One of the highlights of 2011's Study/Travel excursion to Turkey was a private guided visit of the excavations started in 2001 of a tumulus 11 kms from Kusadas! Its remains date to 6000 BCE and it also is the site of a byzantine castle. Archeologist Levent Kutbay shared extraordinary photos of findings from the site and then led us through the site. You can share in our enjoyment by visiting:
Over the month of July 2009, I took part in an archaeological excavation at a site called San Felice, or “Saint Happy,” in Gravina in Puglia, Italy. The team consisted of an equal mix of Canadian and American undergraduates and postgraduates. The site was an Imperial Roman villa in use between the first century BCE and the second century CE. Evidence shows that it was mostly used for grain harvesting and wool production. Each day, we would awake at 5 AM, work in the field until 1:30 PM, and then work in the lab processing finds until 5 PM. I learned important methods necessary for a thorough investigation, such as keeping a proper archaeological journal, scale and section drawing, archaeological photography, the proper use of a total station, soil analysis, and pottery and metal identification. Although I learned the skill in a past internship, I also spent much of my time floating soil samples to gather organic remains from the site. Weeknights and weekends included exploring Gravina in Puglia and its surrounding towns, meeting the locals, and trying the local cuisine. I actually tried horse meat, considered a delicacy by the locals (and it was absolutely delicious). On our four-day weekend, we took a trip to the Bay of Naples and visited Pompeii, Herculaneum, Naples, and Capri. I even climbed to the top of Mount Vesuvius! The trip didn't just teach me about archaeology, but also gave me a glimpse into the culture of an area of Italy rarely visited by tourists. I also made tons of friends, some being international. I would suggest this trip to any aspiring archaeologist.
Students can participate in archaeological excavations either by attending an archaeological field school or by having an internship doing archaeology. Many opportunities, both local and foreign, are listed in our Online Resources under Fieldwork & Volunteering. Another good resource is Shovelbums.org. The following list contains only a few possibilities.
Credit can be earned by enrolling in ARCH 397, for which permission is required to register. This course may be taken multiple times, up to a total of 12 credits that can be applied toward graduating. Only six credits may be counted towards completion of the major. Credits may also be received from the institution running the program and transferred to UMBC. For more information and permission to register, contact your faculty advisor.
Students are encouraged to research their desired subject and find the place that best fits their goals. Faculty members can be consulted for suggestions and to help make arrangements for earning credits. Our students have worked in the United States as well as in foreign countries. Those wishing to earn credits internationally should contact the Study Abroad Office. The following is a sample of the opportunities available in Maryland:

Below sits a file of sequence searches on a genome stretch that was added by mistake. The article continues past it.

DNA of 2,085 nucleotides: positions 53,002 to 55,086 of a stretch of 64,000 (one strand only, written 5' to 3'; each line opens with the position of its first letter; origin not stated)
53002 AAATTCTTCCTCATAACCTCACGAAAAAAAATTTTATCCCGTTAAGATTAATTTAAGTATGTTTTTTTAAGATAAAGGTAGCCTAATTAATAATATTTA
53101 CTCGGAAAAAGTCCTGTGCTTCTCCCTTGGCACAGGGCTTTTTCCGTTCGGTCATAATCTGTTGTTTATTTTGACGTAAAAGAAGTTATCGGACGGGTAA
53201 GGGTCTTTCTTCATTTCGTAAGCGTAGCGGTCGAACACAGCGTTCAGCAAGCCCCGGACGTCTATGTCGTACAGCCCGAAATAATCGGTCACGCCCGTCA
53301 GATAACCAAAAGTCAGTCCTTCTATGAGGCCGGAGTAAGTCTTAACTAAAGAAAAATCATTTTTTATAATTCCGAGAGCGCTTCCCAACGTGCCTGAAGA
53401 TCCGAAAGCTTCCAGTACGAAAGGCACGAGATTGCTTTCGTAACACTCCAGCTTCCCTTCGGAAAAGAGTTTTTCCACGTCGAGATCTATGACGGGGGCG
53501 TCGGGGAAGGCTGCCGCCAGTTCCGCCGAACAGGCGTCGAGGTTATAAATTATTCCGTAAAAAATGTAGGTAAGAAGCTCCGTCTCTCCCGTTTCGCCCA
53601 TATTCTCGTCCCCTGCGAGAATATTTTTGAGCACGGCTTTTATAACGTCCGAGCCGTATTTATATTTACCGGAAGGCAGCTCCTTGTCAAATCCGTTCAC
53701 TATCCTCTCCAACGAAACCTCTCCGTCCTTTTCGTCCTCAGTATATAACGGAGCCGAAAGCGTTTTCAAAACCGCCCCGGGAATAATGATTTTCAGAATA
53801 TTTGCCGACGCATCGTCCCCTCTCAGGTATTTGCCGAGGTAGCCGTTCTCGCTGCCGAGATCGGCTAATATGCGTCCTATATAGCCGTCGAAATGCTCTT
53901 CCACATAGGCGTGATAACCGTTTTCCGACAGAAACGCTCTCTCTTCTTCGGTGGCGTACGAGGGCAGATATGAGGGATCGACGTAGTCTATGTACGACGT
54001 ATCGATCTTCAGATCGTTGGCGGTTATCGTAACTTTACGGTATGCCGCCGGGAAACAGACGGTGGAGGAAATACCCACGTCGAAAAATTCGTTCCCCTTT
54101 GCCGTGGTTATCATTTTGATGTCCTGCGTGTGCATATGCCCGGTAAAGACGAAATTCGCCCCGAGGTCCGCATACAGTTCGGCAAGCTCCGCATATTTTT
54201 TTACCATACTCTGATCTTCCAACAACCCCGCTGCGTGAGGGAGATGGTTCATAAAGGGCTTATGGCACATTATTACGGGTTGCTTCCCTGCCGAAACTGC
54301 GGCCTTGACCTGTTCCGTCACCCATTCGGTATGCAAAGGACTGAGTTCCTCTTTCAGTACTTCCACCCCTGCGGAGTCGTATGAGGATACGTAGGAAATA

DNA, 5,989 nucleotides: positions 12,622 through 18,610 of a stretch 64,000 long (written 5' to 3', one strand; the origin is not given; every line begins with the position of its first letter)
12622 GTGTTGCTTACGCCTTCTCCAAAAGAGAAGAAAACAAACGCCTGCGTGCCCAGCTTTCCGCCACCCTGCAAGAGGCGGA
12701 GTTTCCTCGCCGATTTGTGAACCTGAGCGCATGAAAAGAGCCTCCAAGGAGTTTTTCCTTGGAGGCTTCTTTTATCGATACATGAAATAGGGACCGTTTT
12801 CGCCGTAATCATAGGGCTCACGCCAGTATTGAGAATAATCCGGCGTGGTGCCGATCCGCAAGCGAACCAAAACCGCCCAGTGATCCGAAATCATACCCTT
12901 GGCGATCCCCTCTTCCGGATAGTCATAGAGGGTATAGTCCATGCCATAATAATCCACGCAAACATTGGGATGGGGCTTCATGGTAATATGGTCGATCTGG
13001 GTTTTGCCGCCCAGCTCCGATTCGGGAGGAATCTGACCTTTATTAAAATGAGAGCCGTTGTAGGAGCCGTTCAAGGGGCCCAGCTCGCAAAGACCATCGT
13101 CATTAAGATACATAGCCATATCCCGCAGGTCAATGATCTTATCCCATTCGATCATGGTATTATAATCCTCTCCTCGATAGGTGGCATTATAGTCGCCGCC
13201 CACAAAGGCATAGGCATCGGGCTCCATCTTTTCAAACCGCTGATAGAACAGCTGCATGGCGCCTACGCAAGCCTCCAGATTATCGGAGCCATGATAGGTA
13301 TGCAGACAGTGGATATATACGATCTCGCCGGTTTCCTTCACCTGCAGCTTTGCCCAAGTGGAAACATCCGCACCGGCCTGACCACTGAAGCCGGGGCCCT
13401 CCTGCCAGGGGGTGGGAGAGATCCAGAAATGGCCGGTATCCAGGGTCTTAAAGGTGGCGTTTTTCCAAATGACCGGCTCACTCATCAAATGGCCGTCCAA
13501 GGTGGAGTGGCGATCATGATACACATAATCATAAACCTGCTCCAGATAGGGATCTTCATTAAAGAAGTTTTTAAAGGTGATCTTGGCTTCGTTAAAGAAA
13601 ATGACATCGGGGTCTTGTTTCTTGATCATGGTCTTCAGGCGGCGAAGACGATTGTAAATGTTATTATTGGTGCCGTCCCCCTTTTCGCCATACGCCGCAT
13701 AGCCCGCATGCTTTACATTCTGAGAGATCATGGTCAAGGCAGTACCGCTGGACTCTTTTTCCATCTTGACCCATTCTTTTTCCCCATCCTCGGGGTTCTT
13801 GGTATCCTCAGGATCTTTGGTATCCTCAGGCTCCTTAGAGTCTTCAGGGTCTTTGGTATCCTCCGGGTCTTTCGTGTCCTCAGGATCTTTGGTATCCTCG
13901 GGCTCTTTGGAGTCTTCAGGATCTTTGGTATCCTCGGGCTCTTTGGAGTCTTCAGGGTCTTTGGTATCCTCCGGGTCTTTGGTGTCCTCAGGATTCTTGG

Fridays at the Point - Come join us for a day in the archaeology lab at the Maritime Visitors Center in Fells Point from 1 to 5pm every Friday. No experience is necessary; we will work with you as you learn about what archaeologists do in the lab and how we interpret archaeological finds. Along the way we hope to meet some new friends and share our passion for the past with you.
For more information, contact Esther Read.
The Lost Towns Project, Annapolis, MD
UMCP Field School in Urban Archaeology, Annapolis, MD
Financial resources are available to students wishing to participate in a field school or study abroad. Contact a faculty member for more information about these awards.
Upper level Ancient Studies majors may apply for a scholarship to study abroad, at an accredited summer program specializing in ancient cultures, or to excavate at training excavations. The application process takes place in the first half of the spring semester and is announced in Ancient Studies classes. Preference is given to students having completed or currently enrolled in Greek or Latin 201. For more information, contact Dr. Goldberg or Dr. Koehler.
Endowed by Jack and Carol Mullen, 1972 graduates of UMBC, in memory of Dr. Walter Sherwin's son Christopher, it enables students to participate in study-travel and excavation opportunities.
Endowed in honor of Robert Shedd, Chairman of the Division of Humanities when UMBC opened in 1966, a strong supporter of Ancient Studies, to enable students to participate in excavations and study-travel programs.
Endowed by Barbara Christopher Quinn, an Ancient Studies major who graduated in 1978, in honor of her parents, to help students participate in excavations and study-travel programs.